Passive Income with Online Courses

2020-01-01 Nikpassive income


These blog series will outline my attempts to make money online. Some of them turned out to be a complete misery, some actually worked. I am planning to add more and more content as I try new things. Tune in to learn from my mistakes and occasional successes.

I guess the best thing to start with is to say that making any reasonable amount of money online is not that easy as those people on YouTube say (especially the ones from the ads). At least it does not seem that easy for me. Yet I certainly don’t want to give up and accept to spend most of my life slaving away at some corporation, just for the sake of a somewhat decent salary and benefits. Not to be hypocritical, I have a regular office job, but the thought of doing it for many many more years is tearing me apart. I respect people who are totally okay with it and try to climb up the career ladder, I just don’t see it for myself.

Let’s start this first entry with the thing that actually ended up working and making some money: online courses. Funny enough, I came across the suggestions to create online courses on multiple occasions when looking for ways to make money online. Almost always I did not even want to look into it, it was just too unappealing somehow.

Yet after some attempts to make money online and create additional revenue streams failed (I will talk about them some other time) I decided to try online courses. At the time, I just switched jobs from a quality assurance engineer to a front-end developer. I still wasn’t confident educating somebody about front-end technologies, but quality assurance or software testing seemed like a decent choice. I knew the subject quite well, I knew where to get good materials on the topic, and probably most importantly, I believed that this is something that may change people’s lives. For the reasons not so well-known to me, software testers generally get paid noticeably above the average, and one doesn’t even need a degree to become a quality assurance engineer. But let’s skip why I chose that topic and look more into the money making aspect.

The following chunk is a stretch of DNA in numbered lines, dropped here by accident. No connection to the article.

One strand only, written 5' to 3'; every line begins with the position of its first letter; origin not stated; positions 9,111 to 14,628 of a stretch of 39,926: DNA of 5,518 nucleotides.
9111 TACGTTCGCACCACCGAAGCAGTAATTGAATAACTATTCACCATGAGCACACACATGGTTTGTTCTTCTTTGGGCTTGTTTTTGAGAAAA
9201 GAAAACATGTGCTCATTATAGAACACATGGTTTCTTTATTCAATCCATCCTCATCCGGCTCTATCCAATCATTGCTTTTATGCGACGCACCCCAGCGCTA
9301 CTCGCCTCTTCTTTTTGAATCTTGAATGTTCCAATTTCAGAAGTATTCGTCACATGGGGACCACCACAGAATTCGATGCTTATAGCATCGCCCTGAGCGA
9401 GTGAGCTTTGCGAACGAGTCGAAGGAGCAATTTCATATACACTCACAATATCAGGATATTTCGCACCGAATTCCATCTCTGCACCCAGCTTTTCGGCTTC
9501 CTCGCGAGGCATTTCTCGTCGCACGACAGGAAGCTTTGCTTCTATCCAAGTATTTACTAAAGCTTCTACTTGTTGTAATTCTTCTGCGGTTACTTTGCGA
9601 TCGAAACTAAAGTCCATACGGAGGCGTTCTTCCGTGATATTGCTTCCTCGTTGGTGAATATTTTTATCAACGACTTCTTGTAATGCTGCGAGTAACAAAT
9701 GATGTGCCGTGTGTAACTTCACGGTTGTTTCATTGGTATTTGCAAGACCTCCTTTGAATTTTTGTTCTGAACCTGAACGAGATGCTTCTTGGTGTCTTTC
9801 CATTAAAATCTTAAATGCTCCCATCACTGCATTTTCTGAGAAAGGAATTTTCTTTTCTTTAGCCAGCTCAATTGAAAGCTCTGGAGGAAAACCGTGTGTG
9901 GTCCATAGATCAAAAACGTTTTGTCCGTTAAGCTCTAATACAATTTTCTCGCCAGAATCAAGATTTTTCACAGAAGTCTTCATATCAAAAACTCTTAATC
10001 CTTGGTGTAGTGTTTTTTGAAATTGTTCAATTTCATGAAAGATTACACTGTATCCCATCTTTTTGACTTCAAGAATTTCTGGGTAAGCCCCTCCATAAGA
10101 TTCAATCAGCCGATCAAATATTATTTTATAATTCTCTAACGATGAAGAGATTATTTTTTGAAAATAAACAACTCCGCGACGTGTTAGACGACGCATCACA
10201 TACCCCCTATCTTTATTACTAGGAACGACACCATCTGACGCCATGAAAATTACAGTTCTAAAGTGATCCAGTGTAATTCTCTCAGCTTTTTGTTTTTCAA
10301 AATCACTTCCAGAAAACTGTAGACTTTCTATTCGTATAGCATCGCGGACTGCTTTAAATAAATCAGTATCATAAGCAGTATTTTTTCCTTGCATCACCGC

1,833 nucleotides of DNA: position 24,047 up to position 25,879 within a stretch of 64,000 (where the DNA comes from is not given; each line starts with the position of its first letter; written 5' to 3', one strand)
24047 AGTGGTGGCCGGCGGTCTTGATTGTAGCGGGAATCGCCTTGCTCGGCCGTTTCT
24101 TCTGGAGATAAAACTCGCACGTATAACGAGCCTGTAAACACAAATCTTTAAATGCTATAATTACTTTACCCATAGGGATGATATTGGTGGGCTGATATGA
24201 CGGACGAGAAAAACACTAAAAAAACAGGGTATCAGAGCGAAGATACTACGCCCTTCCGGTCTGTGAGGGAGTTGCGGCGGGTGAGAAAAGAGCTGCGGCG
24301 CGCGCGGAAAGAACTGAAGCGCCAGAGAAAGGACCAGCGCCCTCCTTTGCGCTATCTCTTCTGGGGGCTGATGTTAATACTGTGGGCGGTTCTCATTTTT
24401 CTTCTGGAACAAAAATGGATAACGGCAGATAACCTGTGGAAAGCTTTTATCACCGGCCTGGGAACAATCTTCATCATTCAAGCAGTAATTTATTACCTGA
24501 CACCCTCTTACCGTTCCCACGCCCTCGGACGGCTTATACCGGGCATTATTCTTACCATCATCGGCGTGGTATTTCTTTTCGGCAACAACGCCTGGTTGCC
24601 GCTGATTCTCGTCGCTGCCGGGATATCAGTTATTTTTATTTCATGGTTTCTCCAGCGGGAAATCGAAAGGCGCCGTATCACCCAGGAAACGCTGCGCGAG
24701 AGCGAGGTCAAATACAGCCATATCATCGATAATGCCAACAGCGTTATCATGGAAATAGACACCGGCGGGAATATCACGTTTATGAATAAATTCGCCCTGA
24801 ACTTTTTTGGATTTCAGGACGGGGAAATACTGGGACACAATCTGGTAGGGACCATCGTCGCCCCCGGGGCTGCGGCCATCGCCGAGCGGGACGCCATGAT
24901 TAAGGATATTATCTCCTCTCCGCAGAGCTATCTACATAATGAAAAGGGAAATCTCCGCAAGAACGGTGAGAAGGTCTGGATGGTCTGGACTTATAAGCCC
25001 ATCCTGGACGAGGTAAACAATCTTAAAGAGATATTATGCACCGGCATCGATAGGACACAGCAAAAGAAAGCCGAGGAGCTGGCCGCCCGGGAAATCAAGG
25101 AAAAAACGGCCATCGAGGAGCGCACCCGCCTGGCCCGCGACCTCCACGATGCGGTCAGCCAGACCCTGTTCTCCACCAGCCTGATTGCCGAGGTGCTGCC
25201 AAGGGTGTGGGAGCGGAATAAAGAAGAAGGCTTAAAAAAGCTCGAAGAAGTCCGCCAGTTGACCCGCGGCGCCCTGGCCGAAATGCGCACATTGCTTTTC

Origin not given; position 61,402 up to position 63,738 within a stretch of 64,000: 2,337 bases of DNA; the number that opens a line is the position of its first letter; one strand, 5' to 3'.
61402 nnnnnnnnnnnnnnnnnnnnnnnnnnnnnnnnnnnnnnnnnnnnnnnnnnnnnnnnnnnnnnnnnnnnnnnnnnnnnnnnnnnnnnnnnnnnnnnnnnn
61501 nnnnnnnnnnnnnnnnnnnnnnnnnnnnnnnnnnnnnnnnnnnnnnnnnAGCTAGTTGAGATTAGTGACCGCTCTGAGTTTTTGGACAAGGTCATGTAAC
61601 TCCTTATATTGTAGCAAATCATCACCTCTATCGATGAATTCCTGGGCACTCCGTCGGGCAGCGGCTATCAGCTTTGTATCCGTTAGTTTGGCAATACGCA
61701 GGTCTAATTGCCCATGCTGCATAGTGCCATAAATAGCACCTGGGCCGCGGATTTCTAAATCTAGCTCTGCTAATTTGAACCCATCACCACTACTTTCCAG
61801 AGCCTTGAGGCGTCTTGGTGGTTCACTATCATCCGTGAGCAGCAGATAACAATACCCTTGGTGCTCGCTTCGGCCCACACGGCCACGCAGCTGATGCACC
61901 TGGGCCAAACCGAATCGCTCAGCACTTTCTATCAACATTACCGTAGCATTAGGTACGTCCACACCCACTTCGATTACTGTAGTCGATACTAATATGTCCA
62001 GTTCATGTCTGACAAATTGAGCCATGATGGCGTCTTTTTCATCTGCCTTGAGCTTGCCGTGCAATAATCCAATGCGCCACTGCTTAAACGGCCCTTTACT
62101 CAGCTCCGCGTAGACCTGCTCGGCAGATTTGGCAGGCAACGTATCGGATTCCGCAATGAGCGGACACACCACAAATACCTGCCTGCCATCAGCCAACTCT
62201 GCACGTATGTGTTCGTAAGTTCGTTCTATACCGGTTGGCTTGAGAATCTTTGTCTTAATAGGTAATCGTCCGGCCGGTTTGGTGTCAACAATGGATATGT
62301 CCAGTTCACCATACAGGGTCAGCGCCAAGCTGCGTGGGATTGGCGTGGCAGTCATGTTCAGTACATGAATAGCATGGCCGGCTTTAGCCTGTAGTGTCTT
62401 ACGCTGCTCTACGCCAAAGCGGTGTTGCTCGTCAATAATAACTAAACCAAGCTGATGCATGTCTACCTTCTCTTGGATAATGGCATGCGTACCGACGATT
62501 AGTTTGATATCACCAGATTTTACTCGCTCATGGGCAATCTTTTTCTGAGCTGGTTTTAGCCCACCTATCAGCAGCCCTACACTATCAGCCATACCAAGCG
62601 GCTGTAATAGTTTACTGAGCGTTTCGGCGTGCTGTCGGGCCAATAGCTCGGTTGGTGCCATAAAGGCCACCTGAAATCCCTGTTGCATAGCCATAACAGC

Selecting a Platform

You need to decide which platform to host your online course on. You can create your own website of course, but using a ready solution is easier and also can yield many perks.

The most popular platform by far is Udemy. This is what I chose for my experiment. The main benefit is that they are a marketplace, so you don’t only host your videos on their platform, but they sell your courses for you as well. Sounds great, but there is a catch: they are a discount marketplace. If you want to sell anything there, you pretty much need to allow them to adjust prices to their marketing campaigns, which means the courses will be sold for something like $10 at all times. If you are not the one who drives traffic directly for the sale, they will take quite a big cut from their as well. Hence, at the end of the day, you are getting something like $2-$7 for a course sold. It might sound terrible, but it works fairly well for some, as long as you can have a good volume of sales running. But how do you do that?

Finding a Topic

It is certainly good to pick up a topic that you know well, however, it’s better not to jump right into it and make some research. Udemy itself provides a tool called Market Insights, that allows you to search for topics, see how high the demand for them is, and how big is supply. The tool will tag courses with high supply and low demand as great opportunities, however, they do not necessarily contain much money. Check the median revenue and the revenue of the top earning course to see if the subject is appealing enough to work on. Use the tool to make a decision on what topic to pick.

You can also look up your desired topics on Google Trends and see how the activity fluctuates. Perhaps you will notice some seasonality trends that will either give you more motivation to work on a particular course right now, or will make you rethink the subject.

Promoting with Free Coupons